Sound and vision blog

01 February 2008

Death of Cyprian Ekwensi

Cyprian Ekwensi was one of the foremost Nigerian writers of the 20th century, and is correspondingly well represented in the African Writers’ Club collection on ASR.  He died of an undisclosed ailment on 4 November 2007, and was described in the Nigerian Tribune as someone “who shaped the destiny of Nigeria through his books and contributions to nation-building,” and as “the father of Nigerian literature.”

A prolific journalist, playwright and novelist, Ekwensi’s most famous works were written between 1961 and 1966.  This African Writers’ Club broadcast comes from the end of that period and features a discussion of Ekwensi’s work to date, excerpts of an interview between Alex la Guma and Ekwensi, and Lionel Ngkane reading extracts from Ekwensi’s work.

Though the programme makes no real mention of the political situation in Nigeria at the time, it was recorded shortly after the beginning of the Nigerian civil war of 1960-1970.  In 1967, Cyprian Ekwensi would join causes with the secessionist leader Odumegwu Ojukwu, and become the director of external publicity for the nascent Republic of Biafra.  After the war ended and Biafra was reintegrated into greater Nigeria, Ekwensi returned to his two principle jobs: writing and pharmacy.  More information about Ekwensi’s political and media careers can be found in this obituary from The Guardian.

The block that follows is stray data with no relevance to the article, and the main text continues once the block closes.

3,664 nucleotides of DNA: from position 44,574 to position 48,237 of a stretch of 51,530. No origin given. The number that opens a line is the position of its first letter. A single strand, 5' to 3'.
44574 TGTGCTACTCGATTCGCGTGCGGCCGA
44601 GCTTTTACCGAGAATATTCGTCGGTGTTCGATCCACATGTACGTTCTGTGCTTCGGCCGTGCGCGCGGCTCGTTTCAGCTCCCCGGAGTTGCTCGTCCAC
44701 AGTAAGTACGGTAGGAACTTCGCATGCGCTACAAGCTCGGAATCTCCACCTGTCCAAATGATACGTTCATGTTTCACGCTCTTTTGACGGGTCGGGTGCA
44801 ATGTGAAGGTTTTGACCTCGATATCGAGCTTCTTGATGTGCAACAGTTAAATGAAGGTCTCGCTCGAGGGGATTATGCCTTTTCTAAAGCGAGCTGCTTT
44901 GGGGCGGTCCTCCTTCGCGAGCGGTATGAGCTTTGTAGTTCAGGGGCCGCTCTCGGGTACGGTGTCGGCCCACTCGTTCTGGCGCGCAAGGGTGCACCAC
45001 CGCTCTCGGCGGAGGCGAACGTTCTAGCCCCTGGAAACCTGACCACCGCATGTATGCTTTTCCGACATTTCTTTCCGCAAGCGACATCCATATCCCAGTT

The Association of Nigerian Authors awarded him a posthumous medal of honour shortly after his death.

Niall Anderson, Metadata Editor


On Saturday 2 February, The Guardian published this appreciation of Ekwensi by the novelist Chimamanda Ngozi Adichie:,,2250703,00.html

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